This fine dining establishment is a prime example of creative Mexican cuisine. Look for local dishes like stuffed tamales, chiles rellenos, and empanadas served with elevated ingredients like edible flower garnishes. Be sure to request a wine from the area to pair with your meal, and don’t forget to save room for dessert.
For visitors who want an authentic Mexican experience without a luxe price tag, check out this marketplace. There are numerous restaurants surrounding the market if a sit down meal is your preference, but the true highlight are the vendors inside. Located on the ground floor of the market are all the food stalls. If possible, try some local snacks like elote, tuna (the vibrant pink fruit of the prickly pear cactus, not the fish), and jicama with chile. For a more substantial bite, look for enamoradas, or enchiladas with mole sauce, which the region is known for.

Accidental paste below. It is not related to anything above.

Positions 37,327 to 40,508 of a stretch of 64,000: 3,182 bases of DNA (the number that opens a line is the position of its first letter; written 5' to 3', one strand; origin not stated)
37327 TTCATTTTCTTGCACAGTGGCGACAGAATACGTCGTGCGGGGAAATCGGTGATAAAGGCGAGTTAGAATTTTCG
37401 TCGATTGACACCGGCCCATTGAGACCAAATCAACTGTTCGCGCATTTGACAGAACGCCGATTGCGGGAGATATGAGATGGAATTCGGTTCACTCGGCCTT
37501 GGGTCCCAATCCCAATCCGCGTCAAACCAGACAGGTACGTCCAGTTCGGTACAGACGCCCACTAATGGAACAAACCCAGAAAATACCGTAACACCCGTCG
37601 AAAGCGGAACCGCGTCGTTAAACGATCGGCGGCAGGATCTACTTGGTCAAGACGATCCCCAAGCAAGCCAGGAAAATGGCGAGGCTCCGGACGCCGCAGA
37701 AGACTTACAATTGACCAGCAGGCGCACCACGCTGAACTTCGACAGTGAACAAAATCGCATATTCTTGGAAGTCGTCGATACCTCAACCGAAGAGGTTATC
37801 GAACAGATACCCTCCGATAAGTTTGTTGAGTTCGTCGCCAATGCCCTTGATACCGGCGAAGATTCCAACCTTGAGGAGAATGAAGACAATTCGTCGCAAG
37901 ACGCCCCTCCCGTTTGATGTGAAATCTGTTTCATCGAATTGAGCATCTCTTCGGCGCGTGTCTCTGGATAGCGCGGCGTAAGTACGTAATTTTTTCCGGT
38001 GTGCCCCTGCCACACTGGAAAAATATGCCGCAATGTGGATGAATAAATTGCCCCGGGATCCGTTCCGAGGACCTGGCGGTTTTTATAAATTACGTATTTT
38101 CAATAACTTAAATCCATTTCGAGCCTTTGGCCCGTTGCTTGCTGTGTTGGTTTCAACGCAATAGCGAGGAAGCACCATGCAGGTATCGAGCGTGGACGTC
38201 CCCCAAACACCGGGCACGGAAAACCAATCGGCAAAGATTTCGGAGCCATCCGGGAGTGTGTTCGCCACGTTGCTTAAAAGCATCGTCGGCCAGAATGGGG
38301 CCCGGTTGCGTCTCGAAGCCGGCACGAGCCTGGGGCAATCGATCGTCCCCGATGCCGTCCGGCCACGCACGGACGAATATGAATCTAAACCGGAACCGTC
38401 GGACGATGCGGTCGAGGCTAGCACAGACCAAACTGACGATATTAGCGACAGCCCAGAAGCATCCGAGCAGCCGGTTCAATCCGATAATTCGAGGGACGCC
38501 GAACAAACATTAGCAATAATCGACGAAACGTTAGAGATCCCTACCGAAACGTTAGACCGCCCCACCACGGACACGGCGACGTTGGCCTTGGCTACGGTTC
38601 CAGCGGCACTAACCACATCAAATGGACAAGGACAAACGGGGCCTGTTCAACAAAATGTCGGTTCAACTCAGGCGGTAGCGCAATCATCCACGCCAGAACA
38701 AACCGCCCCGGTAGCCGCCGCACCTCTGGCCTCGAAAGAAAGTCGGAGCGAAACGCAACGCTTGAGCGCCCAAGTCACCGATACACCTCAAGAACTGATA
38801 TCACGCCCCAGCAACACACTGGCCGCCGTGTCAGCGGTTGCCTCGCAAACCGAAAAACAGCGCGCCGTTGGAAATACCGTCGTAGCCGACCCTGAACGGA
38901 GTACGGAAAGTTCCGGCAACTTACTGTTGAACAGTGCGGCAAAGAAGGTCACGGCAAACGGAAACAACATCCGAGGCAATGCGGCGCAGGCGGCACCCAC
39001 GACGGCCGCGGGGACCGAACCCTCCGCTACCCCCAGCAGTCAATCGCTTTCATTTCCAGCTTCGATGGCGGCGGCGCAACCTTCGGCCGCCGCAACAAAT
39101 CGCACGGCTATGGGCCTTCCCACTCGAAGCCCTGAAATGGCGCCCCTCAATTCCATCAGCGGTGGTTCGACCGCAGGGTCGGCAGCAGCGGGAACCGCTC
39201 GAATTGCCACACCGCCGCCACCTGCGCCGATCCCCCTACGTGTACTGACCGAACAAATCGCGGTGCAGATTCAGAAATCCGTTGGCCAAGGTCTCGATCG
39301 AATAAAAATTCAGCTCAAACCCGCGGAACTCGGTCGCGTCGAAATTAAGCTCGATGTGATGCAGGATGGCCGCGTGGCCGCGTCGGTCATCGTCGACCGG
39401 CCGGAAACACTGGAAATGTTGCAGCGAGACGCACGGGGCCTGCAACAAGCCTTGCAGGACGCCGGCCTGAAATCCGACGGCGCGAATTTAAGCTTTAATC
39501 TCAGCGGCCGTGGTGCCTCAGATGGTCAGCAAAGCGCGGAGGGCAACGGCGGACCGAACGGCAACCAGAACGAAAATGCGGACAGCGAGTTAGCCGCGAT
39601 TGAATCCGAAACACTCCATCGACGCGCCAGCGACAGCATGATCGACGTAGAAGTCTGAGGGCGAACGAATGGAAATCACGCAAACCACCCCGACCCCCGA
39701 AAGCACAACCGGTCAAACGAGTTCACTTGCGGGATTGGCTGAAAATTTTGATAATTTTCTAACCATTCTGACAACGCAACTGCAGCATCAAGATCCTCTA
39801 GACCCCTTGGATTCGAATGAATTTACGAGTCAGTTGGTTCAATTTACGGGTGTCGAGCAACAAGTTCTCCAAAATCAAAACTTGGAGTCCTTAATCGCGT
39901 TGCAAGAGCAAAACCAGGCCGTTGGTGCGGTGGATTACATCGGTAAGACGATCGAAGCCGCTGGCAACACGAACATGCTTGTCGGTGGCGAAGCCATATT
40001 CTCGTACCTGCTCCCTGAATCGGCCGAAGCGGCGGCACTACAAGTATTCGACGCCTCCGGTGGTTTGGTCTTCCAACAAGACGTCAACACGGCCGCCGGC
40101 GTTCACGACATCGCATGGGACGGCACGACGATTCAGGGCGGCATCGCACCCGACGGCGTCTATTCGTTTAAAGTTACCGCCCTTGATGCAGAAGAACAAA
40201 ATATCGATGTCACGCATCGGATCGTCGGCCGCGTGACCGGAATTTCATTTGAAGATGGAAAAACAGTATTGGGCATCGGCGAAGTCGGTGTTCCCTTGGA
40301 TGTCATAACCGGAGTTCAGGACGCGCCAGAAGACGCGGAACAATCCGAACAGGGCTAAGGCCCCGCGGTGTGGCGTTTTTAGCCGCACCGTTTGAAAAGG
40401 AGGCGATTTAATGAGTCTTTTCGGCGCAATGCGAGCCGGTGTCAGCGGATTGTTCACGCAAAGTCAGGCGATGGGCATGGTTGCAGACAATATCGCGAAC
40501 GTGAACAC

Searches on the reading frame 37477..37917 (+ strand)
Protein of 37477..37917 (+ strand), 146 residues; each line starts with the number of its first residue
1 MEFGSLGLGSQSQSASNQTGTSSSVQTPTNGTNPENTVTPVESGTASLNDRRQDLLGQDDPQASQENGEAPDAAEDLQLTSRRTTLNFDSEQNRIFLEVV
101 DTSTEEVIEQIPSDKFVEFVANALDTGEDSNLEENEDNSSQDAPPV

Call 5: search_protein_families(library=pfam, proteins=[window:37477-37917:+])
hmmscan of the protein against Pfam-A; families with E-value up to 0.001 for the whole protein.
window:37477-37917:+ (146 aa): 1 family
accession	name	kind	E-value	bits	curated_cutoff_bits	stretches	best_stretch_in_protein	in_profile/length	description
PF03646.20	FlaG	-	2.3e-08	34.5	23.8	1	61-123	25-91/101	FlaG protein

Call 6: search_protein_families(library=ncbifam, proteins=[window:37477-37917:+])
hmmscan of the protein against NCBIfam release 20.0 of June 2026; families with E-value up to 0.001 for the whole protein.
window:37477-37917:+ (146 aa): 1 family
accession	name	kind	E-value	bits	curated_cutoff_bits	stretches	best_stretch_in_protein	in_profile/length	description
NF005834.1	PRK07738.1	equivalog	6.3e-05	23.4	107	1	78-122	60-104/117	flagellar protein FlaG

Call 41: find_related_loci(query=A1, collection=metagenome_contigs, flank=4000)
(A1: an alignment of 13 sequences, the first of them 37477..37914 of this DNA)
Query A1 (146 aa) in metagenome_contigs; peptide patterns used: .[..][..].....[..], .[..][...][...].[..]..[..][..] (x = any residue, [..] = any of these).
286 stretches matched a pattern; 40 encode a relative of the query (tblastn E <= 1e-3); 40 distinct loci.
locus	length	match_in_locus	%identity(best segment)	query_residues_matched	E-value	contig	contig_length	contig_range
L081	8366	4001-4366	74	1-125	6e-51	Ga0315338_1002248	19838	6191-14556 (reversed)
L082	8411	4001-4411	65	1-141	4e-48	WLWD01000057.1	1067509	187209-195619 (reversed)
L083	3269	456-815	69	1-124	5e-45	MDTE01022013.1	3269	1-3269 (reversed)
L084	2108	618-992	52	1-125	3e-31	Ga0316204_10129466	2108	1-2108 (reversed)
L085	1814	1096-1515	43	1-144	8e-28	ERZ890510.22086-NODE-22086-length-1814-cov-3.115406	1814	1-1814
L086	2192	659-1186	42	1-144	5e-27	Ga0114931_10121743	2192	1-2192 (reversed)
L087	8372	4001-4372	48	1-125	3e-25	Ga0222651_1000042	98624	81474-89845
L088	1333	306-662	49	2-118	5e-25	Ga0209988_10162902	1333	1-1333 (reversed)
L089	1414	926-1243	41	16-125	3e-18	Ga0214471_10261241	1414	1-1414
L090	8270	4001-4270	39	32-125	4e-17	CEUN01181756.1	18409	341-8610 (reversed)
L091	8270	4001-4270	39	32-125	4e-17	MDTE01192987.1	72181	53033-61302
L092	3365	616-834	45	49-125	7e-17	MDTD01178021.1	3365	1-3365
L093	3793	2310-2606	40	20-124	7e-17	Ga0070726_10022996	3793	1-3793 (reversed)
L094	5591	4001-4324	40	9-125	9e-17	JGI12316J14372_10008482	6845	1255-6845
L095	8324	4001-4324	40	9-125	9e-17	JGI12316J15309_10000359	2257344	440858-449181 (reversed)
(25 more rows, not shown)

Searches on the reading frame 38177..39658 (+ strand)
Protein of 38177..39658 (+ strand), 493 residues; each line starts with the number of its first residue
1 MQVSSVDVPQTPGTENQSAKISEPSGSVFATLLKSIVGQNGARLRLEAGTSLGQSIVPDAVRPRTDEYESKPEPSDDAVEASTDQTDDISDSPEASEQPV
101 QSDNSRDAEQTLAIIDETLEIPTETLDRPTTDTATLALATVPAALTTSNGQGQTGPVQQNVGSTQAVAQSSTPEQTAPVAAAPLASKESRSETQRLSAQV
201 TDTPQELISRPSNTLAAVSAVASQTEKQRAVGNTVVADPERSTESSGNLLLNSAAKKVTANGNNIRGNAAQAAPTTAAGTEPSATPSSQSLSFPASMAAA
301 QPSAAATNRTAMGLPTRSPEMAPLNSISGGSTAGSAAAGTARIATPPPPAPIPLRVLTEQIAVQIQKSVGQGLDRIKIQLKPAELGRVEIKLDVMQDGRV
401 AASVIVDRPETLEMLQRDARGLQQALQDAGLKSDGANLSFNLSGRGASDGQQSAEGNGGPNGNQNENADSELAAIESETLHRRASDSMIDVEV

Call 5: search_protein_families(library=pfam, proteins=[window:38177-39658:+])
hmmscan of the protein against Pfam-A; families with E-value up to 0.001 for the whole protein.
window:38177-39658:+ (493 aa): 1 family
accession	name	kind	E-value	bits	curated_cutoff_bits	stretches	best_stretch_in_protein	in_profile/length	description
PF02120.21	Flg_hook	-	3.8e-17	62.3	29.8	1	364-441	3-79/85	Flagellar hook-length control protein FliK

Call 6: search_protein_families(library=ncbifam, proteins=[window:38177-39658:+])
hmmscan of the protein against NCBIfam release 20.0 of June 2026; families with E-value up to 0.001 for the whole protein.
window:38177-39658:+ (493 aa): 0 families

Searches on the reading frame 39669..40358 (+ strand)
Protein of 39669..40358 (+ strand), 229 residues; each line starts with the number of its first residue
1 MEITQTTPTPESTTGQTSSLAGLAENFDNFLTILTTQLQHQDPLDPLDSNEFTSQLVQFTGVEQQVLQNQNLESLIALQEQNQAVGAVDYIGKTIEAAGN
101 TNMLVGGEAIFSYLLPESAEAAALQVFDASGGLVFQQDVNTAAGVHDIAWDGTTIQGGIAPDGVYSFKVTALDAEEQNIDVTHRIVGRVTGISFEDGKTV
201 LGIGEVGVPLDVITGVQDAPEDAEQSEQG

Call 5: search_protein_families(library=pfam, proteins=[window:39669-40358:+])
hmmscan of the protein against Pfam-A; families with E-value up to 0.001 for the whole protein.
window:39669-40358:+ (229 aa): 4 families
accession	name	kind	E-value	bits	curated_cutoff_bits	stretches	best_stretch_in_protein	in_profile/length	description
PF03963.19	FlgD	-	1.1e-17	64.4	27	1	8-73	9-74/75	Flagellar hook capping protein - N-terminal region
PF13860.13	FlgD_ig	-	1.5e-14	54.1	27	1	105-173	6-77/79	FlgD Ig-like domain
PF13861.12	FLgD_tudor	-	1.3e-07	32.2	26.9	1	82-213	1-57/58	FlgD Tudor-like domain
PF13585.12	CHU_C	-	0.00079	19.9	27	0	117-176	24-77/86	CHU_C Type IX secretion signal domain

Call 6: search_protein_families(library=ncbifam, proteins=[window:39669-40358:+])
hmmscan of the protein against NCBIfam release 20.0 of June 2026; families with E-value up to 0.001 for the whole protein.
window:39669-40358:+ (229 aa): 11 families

For a great dessert option in Guanajuato, check out Tutti Gelati in the center of the city. They craft all their gelatos in house using no artificial ingredients. Try some inventive flavors like chocolate truffle or chai lemon. They also specialize in a well-loved local snack, the churro. Tutti Gelati serves the churro plain with sugar, with gelato, or stuffed with sauce. These options are sure to please anyone with a sweet tooth.
Shopping In Guanajuato
Visitors can expect to enjoy a number of cool shopping experiences while in Guanajuato. There are high-end boutiques as well as street markets for all types of goods and souvenirs.